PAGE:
A SURVEY has found that almost half of young women would consider freezing their eggs with a view to starting a family in the future, with a quarter of 18- to 24-year-olds concerned about their fertility.

It seems unlikely that they had been told about the low rates of success for test-tube conception, and the exact details of how their eggs would be ‘retrieved’, with the serious risk of ovarian overstimulation, said to have affected nearly 800 women over the last five years.

However, they may have been influenced by a study last year warning that ‘egg freezing brings no help to 90 per cent of women who opt for it, with the vast majority . . . leaving it too late’. Experts suggest that to have a good chance of pregnancy those in their late 30s would need to freeze around 30 eggs at a cost of about £15,000. Fewer than one in three who opt for egg freezing do so before age 35, when it is most likely to succeed; however this age group is also most likely to succeed in conceiving the natural way – which costs nothing at all and holds no risk of ovarian overstimulation.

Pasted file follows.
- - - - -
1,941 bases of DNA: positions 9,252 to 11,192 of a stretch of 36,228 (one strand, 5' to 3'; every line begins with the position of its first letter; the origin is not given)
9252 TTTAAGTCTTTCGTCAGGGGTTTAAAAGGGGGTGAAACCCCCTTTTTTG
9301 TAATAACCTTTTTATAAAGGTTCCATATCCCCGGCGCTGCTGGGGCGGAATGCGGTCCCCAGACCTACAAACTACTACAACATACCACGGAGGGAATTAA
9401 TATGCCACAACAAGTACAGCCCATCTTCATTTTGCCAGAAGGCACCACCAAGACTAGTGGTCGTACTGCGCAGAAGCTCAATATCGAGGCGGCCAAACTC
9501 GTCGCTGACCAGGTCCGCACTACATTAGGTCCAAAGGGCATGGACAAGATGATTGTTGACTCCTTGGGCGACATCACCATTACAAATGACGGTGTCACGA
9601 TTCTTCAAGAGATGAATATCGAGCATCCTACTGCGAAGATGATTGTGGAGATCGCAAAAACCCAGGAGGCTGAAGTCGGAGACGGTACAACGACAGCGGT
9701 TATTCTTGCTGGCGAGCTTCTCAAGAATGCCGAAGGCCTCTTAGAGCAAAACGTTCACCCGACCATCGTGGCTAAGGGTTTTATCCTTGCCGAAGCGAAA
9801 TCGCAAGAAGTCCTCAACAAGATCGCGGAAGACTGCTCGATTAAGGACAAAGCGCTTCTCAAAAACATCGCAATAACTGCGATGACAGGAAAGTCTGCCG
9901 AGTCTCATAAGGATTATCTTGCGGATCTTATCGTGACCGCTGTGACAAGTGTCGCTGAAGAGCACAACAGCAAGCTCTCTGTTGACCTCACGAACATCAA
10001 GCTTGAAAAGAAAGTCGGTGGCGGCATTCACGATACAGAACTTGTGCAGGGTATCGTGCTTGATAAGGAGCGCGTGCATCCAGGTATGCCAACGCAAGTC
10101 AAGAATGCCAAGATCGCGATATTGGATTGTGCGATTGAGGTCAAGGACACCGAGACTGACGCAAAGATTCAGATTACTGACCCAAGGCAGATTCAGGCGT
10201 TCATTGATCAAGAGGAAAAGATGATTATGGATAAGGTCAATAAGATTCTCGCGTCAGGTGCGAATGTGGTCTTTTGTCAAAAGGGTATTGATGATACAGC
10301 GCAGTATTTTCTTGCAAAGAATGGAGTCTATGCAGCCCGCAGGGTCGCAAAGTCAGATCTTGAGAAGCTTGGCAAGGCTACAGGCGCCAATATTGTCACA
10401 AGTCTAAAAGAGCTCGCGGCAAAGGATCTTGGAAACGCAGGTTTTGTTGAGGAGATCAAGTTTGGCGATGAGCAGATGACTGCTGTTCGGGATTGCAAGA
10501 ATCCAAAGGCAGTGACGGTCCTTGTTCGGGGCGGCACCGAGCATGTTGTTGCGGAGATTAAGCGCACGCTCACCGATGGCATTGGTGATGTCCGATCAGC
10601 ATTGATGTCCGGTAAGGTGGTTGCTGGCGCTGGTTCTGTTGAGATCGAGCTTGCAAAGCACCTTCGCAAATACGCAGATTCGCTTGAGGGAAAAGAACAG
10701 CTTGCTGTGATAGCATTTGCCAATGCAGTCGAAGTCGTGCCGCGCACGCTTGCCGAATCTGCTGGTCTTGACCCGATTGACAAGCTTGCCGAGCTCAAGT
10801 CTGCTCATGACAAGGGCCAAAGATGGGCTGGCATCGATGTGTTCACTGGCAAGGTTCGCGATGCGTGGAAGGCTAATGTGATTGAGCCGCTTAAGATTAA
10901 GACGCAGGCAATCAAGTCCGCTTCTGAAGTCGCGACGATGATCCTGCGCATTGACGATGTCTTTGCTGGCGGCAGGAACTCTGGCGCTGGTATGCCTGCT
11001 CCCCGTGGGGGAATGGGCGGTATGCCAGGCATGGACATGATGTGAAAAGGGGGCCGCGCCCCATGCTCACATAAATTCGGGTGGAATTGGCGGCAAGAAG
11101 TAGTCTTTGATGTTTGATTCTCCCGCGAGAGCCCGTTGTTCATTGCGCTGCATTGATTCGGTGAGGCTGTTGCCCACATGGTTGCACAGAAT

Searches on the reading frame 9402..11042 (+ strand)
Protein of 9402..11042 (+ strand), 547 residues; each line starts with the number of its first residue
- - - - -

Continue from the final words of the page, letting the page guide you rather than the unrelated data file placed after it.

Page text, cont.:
Instead of finding the right partner and conceiving naturally, young women are now encouraged by the false hope of conceiving unnaturally at some future date. The fertility industry, posing as the saviour of women, is selling the false idea that babies can be bought, thus creating the infertility from which they profit. Perhaps it is time to rename itself ‘the infertility industry’. Not so much an industry, more an expensive and heart-breaking confidence trick.

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